I received an advanced review copy of this title from The New York Review of Books. Please visit their website for a full list of their classics collection of which I am a big fan: http://www.nybooks.com/books/browse/all/?imprint=classics
This novel is about a group of year-round inhabitants of a small harbor town in England. The main focus of the book is on Beth and Robert and their mundane, tired marriage. They have fallen into a routine that Robert feels is boring and lifeless and Beth is so absorbed writing novels that she hardly seems to notice. Beth is also not observant enough to detect the growing attraction between Robert and Beth’s best friend, Tory, who lives next door to them.
Tory and Robert are prone to stolen moments of kisses, embraces and meaningful looks and we are kept in suspense throughout the book as to whether or not they will consummate their relationship. The matter becomes even more complicated when Robert’s teenage daughter, Prudence, discovers that Robert and Beth have feelings for one another. The mounting tension of this love triangle and Prudence’s knowledge of it prove for a page-turning read in which, no matter the outcome, someone is going to be left miserable and heartbroken.
The cast of characters that Taylor provides in this novel are multifaceted. Bertram is an older man who has retired from the navy and lives above the town pub. He has a way of charming himself into everyone’s life and he is especially drawn towards Tory; he has visions of himself finally settling down by marrying her. Taylor hints that Bertram’s life has been itinerant and wandering and when the local gossip is dying he vows, for once, to sit by her deathbed and give her comfort until the bitter end.
Lily Wilson is a young widow who lives alone in a creepy wax museum that she inherited from her husband. She is terribly lonely and afraid at night and spends a lot of time in the pub looking for company. Taylor mentions her more at the beginning of the novel and Lily gradually drops out of site. We are never completely sure what happens to her but there are hints that she finds sordid ways to deal with her grief.
We are also treated to the story of the town gossip, Mrs. Bracey, who has been an invalid for years and relies on her daughters Iris and Maisie to wait on her hand and foot. Maisie has feelings for Eddie, a town fisherman, but her mother keeps interfering in her daughter’s attempt at any time of marriage or happiness. It seems that no one in this small town has any hope of finding peace or love or a “happily-ever-after.”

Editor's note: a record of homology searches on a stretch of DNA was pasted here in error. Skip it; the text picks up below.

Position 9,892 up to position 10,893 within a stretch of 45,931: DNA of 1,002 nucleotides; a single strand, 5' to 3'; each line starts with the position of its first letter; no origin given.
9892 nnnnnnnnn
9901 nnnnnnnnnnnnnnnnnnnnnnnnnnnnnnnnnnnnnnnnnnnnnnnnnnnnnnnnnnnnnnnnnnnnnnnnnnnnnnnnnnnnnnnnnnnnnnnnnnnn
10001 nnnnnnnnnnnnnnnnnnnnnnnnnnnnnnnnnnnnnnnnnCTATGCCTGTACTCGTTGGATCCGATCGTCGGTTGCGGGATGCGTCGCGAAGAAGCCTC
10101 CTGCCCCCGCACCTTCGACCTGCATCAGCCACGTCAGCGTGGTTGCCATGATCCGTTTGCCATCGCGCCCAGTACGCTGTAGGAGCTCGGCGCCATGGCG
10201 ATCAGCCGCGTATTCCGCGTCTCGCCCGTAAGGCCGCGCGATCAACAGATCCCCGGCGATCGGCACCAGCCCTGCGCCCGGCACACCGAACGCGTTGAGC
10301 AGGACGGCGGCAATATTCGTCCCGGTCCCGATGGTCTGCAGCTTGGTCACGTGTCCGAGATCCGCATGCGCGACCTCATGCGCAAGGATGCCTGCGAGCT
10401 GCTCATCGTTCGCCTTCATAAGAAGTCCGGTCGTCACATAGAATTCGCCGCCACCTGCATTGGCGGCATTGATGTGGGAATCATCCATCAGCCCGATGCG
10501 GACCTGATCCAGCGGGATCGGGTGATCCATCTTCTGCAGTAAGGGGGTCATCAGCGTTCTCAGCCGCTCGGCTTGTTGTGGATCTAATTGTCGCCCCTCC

I highly recommend A VIEW OF THE HARBOUR for your summer reading list. The seaside setting, an interesting cast of characters and Taylor’s lovely prose make this another great read from The New York Review of Books.
About The Author:
Elizabeth Taylor (née Coles) was a popular English novelist and short story writer. Elizabeth Coles was born in Reading, Berkshire in 1912. She was educated at The Abbey School, Reading, and worked as a governess, as a tutor and as a librarian.
In 1936, she married John Micael, a businessman. She lived in Penn, Buckinghamshire, for almost all her married life. Her first novel, At Mrs. Lippincote’s, was published in 1945 and was followed by eleven more. Her short stories were published in various magazines and collected in four volumes. She also wrote a children’s book.
Taylor’s work is mainly concerned with the nuances of “everyday” life and situations, which she writes about with dexterity. Her shrewd but affectionate portrayals of middle class and upper middle class English life won her an audience of discriminating readers, as well as loyal friends in the world of letters. She was a friend of the novelist Ivy Compton-Burnett and of the novelist and critic Robert Liddell. Elizabeth Taylor died at age 63 of cancer.